February 14, 2006 – Lynden David Hall was born May 7 1974. Brought up in Earlsfield, south London, as a 16-year-old Hall went, in its inaugural year, to the BRIT School for Performing Arts in Croydon, a music-industry college known for turning out such entertainers as Katie Melua. He was one of its more credible graduates. A couple of years after leaving, he was signed to Cooltempo Records by the veteran producer and DJ Trevor Nelson, who heard in the 21-year-old singer echoes of Al Green and D’Angelo – with a London accent and attitude. A precocious songwriter and performer, he had already nailed down a spiritual, intuitive style devoid of macho cliche.
For a time in the late 1990s, Lynden David Hall was British soul music’s boy most likely to. It was anticipated that he would achieve a good dollop of stardom, thus raising the profile of British R&B, always a cottage industry compared to the might of its American counterpart. His trajectory fell considerably short of predictions, but artists such as Craig David and the Brit-winning Lemar are indebted to him for creating a “conscious” alternative to the macho, status-obsessed American R&B, a musical form redefined in the era of post-disco soul and funk.
Although he never got higher in the charts than No 17, with the 1998 single Sexy Cinderella, and his brief recording career spanned just six singles and three albums, Hall was revered by peers and fans. A multi-instrumentalist who wrote and produced his own records, he was considered by British soul circles to be the homegrown equivalent of the influential D’Angelo, the American neo-soul vocalist who inspired him as a teenager.
Between October 1997 and the following autumn, he released four singles. Except for Sexy Cinderella, none sold especially well, but Cooltempo stuck by its protege, the management believing its faith would be vindicated by his first album, Medicine 4 My Pain, which appeared at the end of 1998. It was – critically, if not commercially. Pitted against the all-conquering pop of the Spice Girls and Fatboy Slim, the record did not even reach the Top 40, but it received all the acclaim Hall and his label could have hoped for. Ronnie Herel, a DJ on BBC1Extra, recently said: “He did for neo-soul in the UK what D’Angelo did in America. The first album was a landmark album for UK black music.”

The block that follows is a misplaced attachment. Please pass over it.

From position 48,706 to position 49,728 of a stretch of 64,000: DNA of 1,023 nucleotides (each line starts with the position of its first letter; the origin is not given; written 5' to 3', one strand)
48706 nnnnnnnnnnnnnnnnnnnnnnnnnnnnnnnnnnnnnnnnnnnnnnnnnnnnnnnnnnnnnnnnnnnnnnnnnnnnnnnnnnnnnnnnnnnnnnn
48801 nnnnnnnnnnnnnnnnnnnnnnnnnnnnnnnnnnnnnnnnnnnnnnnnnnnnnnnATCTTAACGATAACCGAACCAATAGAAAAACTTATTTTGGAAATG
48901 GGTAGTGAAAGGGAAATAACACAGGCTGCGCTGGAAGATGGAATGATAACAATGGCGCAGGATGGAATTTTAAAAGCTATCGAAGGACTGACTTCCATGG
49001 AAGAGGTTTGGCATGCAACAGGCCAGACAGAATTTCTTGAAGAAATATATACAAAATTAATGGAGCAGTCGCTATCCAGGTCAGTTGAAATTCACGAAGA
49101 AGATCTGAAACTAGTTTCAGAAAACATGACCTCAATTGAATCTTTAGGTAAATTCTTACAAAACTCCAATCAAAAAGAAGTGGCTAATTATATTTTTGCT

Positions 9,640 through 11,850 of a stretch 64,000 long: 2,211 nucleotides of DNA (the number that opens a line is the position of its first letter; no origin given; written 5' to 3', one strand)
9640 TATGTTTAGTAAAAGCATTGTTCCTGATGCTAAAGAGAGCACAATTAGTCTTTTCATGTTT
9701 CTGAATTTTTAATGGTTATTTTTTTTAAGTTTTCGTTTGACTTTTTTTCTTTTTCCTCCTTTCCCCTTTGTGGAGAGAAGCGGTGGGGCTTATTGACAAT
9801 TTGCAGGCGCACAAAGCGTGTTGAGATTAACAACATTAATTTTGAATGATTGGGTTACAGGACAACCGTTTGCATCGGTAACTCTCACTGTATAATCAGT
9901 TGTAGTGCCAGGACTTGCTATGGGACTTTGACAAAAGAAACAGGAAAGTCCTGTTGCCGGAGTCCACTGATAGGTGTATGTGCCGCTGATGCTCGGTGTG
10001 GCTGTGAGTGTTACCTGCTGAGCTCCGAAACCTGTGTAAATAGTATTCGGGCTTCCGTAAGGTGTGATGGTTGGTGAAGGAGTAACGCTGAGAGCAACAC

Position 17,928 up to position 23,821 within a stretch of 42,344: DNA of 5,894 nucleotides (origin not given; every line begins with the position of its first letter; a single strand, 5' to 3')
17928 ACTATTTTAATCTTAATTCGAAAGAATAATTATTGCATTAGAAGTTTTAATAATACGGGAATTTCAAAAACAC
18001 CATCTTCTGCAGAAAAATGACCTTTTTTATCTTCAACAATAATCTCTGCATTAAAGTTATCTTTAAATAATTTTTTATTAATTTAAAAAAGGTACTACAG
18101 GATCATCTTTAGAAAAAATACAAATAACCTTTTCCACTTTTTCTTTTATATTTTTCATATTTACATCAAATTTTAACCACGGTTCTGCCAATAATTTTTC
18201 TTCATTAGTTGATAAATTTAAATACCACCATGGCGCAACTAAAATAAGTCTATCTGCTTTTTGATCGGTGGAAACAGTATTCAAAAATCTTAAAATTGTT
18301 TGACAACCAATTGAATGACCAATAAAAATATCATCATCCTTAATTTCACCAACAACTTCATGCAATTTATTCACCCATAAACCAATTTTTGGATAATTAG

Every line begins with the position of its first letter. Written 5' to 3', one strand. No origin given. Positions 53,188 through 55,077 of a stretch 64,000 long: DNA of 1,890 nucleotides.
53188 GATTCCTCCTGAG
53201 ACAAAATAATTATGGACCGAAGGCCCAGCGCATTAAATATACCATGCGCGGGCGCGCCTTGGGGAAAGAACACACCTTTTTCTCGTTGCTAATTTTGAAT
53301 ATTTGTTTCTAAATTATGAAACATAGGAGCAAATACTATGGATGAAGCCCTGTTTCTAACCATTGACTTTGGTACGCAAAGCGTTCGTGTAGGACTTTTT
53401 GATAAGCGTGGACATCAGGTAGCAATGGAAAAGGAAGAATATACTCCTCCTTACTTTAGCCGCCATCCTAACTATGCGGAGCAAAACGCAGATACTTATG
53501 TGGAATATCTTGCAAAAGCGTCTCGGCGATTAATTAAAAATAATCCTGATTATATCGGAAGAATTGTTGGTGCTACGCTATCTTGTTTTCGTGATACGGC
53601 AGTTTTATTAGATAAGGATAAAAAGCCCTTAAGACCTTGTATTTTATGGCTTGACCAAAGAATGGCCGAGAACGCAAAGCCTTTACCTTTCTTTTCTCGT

Inevitably, he was also the object of much female attention, despite being the antithesis of the materialistic alpha male. Slightly built and poetic, he subverted soul’s macho stereotype, which brought out female fans’ protective instincts. After his death, one woman poignantly wrote on an internet messageboard: “If we had known [he was ill] and prayed for him, he maybe might have got better.”
Still only 24, Hall had become the R&B name to drop. He won a Mobo award for best newcomer in 1998, was nominated as best male artist at the 1999 Brit awards – against, among others, Fatboy Slim – and was the first British artist ever to win the best male category in the Blues & Soul magazine awards. He also came 17th in a poll of black British sex symbols. In 1999, he was the first UK performer ever voted “Best Male Artist”.
All he lacked were record sales, without which it became difficult to maintain a profile. An introspective second album, The Other Side, squeaked into the Top 40 in 2000, but the singles from it performed indifferently, and Hall was released from his deal. He began recording independently, and put out his third – and final – album, Between Jobs, in 2005.
The year before, however, he had been diagnosed with Hodgkin’s lymphoma. A bone-marrow transplant is the only cure for this rare cancer, but donors must be of the same ethnic group, and Hall discovered that a shortage of black donors gave him a minuscule chance of finding a suitable match. A stemcell transplant in late 2004 failed to arrest the disease. Last November, his wife Nikki held a benefit concert at London’s Jazz Cafe, featuring Lynden’s friends Beverley Knight, Ms Dynamite and Shola Ama. At the end of the event, she phoned her husband in hospital and asked the crowd to say hello. The cheers raised the roof. Nikki survives him.
Lynden David Hall died February 14, 2006 at the age of 31. Lynden appeared in the film Love Actually in 2003, where he sang at the wedding of the characters played by Keira Knightley and Chiwetel Ejiofor.